– The strike bars actors from not only performing but promoting, which is throwing marketing plans for upcoming movies into chaos. Our reporters are looking at what the Plan B is to roll out summer blockbusters like “Oppenheimer” with no A-listers on the red carpet.

– The film festival and awards cycle will be increasingly disrupted the longer the strike goes on. We’ll be digging into that too, with an eye on the Emmy Awards in September and the Oscars next spring – assuming those dates even hold.

3. How will the strike affect the world?

– The shutdown is both a crisis and an opportunity for Hollywood’s counterparts overseas, as well as the broader labour movement in the United States.

– Actor unions around the world are expressing solidarity with SAG-AFTRA, portraying its fight as their own. But the strike will probably cause studios to invest even more than they already do in international filming, creating conflicting interest in some of those countries.

– A newly energised Teamsters union just happens to be preparing for major actions against UPS and Amazon as Hollywood strikes, suggesting that America could be in for a long, hot summer of picketing on a scale not seen in decades.

What we are trying to find out:

– Will the Hollywood strike spread to other countries, or catalyse a broader labour movement among non-entertainment industries in the United States?

– Conversely, will it create a vacuum that South Korea and India’s already powerful entertainment industries will seek to fill?

– We know the entertainment world won’t look the same by the time the crisis ends. Our reporters are working to understand how big the transformation could be.

4. When (and how) will the strike end?

What we know:

– The strike could last through the end of the year or even longer. Or it could end in a matter of days if the unions and studios agree on new contracts. But studios will have to reach agreements with both SAG-AFTRA and the WGA, separately led unions whose memberships overwhelmingly backed the walkouts.

– Whether those two historically fractious unions manage to stay united as their members go without pay could determine how long the strikes last, as well as how much the studios are forced to compromise.

What we are trying to find out:

– Union leaders say negotiations with the studios broke down well before the strikes were called. Our reporters are working to find out when talks might resume and what shape they might take.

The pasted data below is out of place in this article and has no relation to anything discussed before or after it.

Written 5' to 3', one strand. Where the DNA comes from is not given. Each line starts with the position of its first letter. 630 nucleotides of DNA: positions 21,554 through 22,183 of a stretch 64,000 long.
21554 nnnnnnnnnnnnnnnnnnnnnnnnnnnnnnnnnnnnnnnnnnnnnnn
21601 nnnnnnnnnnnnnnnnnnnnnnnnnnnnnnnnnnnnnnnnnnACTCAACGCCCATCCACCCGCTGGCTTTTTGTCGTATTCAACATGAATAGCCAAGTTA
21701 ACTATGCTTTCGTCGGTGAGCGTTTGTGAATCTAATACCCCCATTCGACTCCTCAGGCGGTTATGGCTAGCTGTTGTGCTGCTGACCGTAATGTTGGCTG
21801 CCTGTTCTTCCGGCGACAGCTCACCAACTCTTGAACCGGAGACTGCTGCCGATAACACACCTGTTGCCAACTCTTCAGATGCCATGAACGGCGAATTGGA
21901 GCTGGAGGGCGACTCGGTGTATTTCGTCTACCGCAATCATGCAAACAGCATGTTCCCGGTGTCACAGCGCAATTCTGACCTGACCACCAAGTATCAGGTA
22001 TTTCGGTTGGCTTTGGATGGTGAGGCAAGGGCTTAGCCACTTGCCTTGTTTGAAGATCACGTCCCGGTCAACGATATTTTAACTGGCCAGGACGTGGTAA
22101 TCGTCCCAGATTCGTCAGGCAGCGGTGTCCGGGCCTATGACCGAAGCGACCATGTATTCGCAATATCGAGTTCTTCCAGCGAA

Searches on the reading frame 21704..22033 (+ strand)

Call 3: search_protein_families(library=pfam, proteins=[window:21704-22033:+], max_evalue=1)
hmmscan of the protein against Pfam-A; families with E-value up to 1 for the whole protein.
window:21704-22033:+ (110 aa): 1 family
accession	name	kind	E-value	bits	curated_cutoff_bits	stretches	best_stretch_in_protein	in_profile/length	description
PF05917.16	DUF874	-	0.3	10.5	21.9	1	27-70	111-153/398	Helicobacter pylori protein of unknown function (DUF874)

5. Who are the key players in the strike?

– Fran Drescher, star of the hit 1990s sitcom “The Nanny,” is the fiery president of the union representing nearly every TV and film actor in the country, SAG-AFTRA. She gave a particularly memorable performance at Thursday’s news conference announcing the strike, inspiring viral memes with her tirade against the studios.

– Adam Conover (“Adam Ruins Everything”) is one of the better-known members of the WGA negotiating committee, with a flair for putting writers’ concerns in dramatic terms in his comments to reporters and Instagram videos.

– The major studios are represented by the Alliance of Motion Picture and Television Producers (AMPTP), which negotiates and speaks on their behalf. Occasionally, however, a studio chief will sound off unilaterally, as when Disney chief executive Bob Iger slammed SAG-AFTRA for calling a strike on the heels of an industry downturn – the “worst time in the world,” as he put it.

What we are trying to find out:

– Where are the stars? Our reporters were all over LA and New York on the first day of picketing, but didn’t see many of the A-list celebrities that unions will need to maintain public interest in the strike.

6. How historic is the strike?

Very. While individual Hollywood unions have gone on strike before, writers and actors have not joined forces like this since 1960, when Ronald Reagan was a union-leading Democrat.